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*To*: cl-cleanup@sail.stanford.edu*Subject*: Issue BOGUS-FIXNUMS (Version 2)*From*: sandra%cdr@cs.utah.edu (Sandra J Loosemore)*Date*: Thu, 28 Jul 88 13:00:46 MDT

Issue: BOGUS-FIXNUMS References: CLtL p. 14, 34, 43, 231 Category: CHANGE, CLARIFICATION Edit History: Version 1, 11 Jul 1988, Sandra Loosemore Version 2, 27 Jul 1988, Sandra Loosemore (change direction) Problem Description: Implementations of Common Lisp are required to support two disjoint subsets of integers, fixnums and bignums, with the promise that fixnums have a more efficient representation. However, nothing is guaranteed about the range of integers which are fixnums: "Exactly which integers are fixnums is implementation-dependent; typically they will be those integers in the range -2**n to 2**n - 1, inclusive, for some n not less than 15." There are few uses of the fixnum type that are portable, given the current definition. In particular, many programmers use FIXNUM type declarations where they really mean "small integer". Furthermore, it is conceivable that an implementation could support only a single internal representation for integers, and some implementations do support more than two representations with varying ranges and degrees of "efficiency". In such a case, arbitrarily partitioning integers into "fixnums" and "bignums" becomes an artificial contrivance which is more likely to confuse users than to ensure portability of code. Proposal: BOGUS-FIXNUMS:TIGHTEN-DEFINITION (1) Change the wording at the top of page 14 of CLtL: In most Common Lisp implementations, there is a range of integers that are represented or operated on more efficiently than others; each such integer is called a FIXNUM. Common Lisp is designed to hide this distinction as much as possible; the distinction between fixnums and non-fixnums is visible to the user in only a few places where the efficiency of representation or operation is important. Exactly which integers are fixnums is implementation-dependent. However, it is required that (SIGNED-BYTE 16) be a subtype of FIXNUM in every implementation of Common Lisp. If an implementation does not provide a distinguished representation for small integers in this range, then the types INTEGER and FIXNUM are considered equivalent in that implementation. See MOST-POSITIVE-FIXNUM and MOST-NEGATIVE-FIXNUM. (2) Change the wording at the top of page 34 of CLtL to indicate that FIXNUM is a subtype of INTEGER (removing the reference to BIGNUM). (3) Remove BIGNUM from the table of standard type specifier symbols on page 43 of CLtL. (4) State that the constants MOST-POSITIVE-FIXNUM and MOST-NEGATIVE-FIXNUM are allowed to have a value of NIL to indicate that the implementation does not have a particular FIXNUM representation distinct from other integers. (5) Introduce a new constant, MAX-INTEGER-LENGTH. This is the maximum number of bits appearing in any integer; therefore, it is an upper bound on the INTEGER-LENGTH function. The value can be NIL if there are no limits short of memory availability. Rationale: Many programmers already use FIXNUM to mean "small integer"; this proposal makes this usage portable, and allows programmers to use the FIXNUM type specifier in a way similar to how the "int" type is used in C. Current Practice: Xerox Common Lisp has 17-bit fixnums. I know of no other Lisp which claims to be an implementation or subset of Common Lisp that has fixnums less than 24 bits long. Several existing Lisps have more than two representations for integers, including Lisp 1.6 and Portable Standard Lisp. The only Lisps that exist now that have a single integer representation appear to be subsets that do not support infinite-precision arithmetic (for example, XLisp and A-Lisp). A number of implementations place constraints on the size of integers apart from memory availability. For example, the maximum number of bits may be constrained to fit in a fixed-length field. Cost to implementors: Slight. All implementations I know of already define FIXNUMs to be at least 16 bits and would only have to remove the BIGNUM type specifier (or document it as an extension to the language) to be in compliance with the proposal. Cost to users: Slight. The removal of the BIGNUM type specifier will affect user code but it appears to be little-used. Code which assumes that the values of the constants MOST-POSITIVE-FIXNUM and MOST-NEGATIVE-FIXNUM are fixnums would have to be changed to allow for the fact that they might be NIL. Benefits: The FIXNUM type specifier would have a portable interpretation. Introducing a new constant to describe the maximum size of integers makes it possible to describe an implementation's exact limitations on the range of integers it supports. This constant would also be useful for the description of subset implementations. Discussion: An earlier proposal on this issue to remove the FIXNUM type specifier entirely was almost universally hated. Masinter and Fahlman expressed agreement with the general direction of the current proposal. Pitman would like to see the range of FIXNUMs remain undefined and a SMALL-INTEGER type with a fixed range (but no promises about efficiency) introduced. JonL would like to see a guarantee that the value of the constant ARRAY-TOTAL-SIZE-LIMIT be a fixnum (for efficient array addressing on stock hardware). Dalton suggests that the FIXNUM type should be made analagous to the "int" type in C. While the original K&R definition of C didn't guarantee anything about integer sizes, the ANSI C standard requires ints to be at least 16 bits long. Addition of the MAX-INTEGER-LENGTH constant was suggested by Stan Shebs. -------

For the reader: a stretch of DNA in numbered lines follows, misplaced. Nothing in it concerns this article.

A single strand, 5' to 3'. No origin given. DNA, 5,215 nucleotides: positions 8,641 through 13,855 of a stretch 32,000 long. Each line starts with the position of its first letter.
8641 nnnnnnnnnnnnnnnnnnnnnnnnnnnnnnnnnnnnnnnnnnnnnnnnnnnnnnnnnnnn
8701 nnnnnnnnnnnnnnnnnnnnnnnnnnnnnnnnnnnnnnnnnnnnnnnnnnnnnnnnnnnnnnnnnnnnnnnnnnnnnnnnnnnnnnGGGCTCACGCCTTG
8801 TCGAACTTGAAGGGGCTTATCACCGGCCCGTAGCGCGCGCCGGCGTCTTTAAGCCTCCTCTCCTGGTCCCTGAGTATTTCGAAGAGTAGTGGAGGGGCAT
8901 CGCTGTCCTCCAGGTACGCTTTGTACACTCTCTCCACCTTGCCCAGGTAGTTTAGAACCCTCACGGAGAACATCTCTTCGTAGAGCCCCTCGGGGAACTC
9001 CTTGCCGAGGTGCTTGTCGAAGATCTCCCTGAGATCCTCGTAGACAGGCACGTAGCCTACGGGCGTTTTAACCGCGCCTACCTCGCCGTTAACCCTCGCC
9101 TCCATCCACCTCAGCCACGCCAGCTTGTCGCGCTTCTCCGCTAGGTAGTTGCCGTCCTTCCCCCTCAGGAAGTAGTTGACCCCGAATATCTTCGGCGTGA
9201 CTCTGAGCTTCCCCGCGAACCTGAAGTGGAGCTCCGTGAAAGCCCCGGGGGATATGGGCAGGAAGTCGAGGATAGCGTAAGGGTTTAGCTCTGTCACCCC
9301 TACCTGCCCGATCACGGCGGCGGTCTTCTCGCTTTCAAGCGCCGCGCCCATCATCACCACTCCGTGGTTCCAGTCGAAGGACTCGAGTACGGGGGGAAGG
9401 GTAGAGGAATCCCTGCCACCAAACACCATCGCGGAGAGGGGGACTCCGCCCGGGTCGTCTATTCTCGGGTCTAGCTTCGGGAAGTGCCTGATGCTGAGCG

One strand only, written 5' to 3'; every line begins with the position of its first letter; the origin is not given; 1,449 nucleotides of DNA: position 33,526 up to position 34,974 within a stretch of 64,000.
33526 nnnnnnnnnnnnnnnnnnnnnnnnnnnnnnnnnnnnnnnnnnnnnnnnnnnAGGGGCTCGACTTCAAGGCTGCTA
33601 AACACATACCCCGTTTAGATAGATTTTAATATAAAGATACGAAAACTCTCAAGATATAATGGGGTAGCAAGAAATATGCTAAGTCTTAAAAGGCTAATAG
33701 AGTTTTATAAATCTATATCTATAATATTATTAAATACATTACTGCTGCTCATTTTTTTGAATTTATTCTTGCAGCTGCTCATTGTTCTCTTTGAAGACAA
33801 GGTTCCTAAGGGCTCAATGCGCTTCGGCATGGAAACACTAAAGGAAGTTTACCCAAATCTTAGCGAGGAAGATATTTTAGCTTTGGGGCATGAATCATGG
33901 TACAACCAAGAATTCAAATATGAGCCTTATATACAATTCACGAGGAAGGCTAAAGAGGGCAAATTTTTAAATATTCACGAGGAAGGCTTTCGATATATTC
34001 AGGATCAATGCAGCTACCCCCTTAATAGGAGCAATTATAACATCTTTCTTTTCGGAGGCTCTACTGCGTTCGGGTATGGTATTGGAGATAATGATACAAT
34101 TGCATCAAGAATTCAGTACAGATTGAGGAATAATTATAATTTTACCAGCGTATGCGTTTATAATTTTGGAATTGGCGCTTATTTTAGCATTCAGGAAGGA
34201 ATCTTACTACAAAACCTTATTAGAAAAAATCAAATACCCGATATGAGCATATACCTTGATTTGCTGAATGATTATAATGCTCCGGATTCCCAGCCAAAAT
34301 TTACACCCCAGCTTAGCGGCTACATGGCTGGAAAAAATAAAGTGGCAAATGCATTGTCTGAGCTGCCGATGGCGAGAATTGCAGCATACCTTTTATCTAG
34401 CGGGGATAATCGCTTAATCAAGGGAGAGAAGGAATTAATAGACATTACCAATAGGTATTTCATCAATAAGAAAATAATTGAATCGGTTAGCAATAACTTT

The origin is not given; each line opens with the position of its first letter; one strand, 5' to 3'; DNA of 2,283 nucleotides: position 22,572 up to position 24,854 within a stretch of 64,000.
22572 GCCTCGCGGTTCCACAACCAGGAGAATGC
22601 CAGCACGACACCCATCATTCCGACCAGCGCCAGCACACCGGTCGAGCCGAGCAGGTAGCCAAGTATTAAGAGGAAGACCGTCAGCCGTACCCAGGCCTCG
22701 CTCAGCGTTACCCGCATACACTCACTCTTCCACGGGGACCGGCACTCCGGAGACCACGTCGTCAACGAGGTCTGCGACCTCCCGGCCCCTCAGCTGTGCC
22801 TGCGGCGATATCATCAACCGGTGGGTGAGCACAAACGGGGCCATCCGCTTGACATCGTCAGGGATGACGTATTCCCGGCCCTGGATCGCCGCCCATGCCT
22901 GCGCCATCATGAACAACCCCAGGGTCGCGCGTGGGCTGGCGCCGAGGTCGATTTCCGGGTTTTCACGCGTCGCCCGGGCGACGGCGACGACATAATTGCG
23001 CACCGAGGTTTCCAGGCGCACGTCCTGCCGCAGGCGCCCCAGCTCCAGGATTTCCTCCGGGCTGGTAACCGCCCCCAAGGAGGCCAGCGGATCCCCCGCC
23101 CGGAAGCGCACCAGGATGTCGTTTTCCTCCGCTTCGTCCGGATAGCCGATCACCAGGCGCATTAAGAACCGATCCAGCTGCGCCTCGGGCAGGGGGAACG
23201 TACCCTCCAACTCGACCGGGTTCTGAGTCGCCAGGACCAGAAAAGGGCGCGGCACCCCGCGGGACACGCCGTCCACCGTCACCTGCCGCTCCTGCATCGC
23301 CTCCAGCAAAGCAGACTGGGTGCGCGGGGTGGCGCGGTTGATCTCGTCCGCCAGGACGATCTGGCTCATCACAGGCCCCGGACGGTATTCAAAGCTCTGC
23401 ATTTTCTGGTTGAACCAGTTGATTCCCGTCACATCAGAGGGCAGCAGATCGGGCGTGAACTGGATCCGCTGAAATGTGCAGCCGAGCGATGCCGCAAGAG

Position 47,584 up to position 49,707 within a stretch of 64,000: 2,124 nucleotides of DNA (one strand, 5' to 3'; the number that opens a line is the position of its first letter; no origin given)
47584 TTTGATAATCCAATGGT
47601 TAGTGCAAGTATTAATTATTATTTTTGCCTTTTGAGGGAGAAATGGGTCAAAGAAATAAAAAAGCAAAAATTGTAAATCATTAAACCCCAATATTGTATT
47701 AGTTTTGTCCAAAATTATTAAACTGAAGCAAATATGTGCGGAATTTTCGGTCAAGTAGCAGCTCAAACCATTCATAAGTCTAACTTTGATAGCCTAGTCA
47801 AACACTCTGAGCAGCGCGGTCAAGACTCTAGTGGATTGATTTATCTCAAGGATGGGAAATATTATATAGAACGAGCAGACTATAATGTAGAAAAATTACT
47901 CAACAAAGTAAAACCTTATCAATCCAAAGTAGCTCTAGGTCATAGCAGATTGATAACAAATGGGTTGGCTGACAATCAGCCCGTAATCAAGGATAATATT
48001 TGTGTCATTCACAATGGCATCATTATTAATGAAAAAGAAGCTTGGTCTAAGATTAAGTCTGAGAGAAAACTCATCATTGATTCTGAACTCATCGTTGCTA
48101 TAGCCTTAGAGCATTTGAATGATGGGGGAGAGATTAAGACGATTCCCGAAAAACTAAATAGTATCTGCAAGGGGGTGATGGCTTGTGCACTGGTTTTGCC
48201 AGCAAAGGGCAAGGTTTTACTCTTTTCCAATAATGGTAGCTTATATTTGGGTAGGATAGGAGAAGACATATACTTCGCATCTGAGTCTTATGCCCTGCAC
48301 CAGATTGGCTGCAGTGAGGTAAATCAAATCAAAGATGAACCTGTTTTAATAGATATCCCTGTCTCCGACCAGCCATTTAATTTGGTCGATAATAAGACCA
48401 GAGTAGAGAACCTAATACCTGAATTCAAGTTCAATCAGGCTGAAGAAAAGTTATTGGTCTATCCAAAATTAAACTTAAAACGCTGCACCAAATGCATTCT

**Follow-Ups**:**Re: Issue BOGUS-FIXNUMS (Version 2)***From:*masinter.pa@Xerox.COM

**Issue BOGUS-FIXNUMS (Version 2)***From:*David A. Moon <Moon@STONY-BROOK.SCRC.Symbolics.COM>

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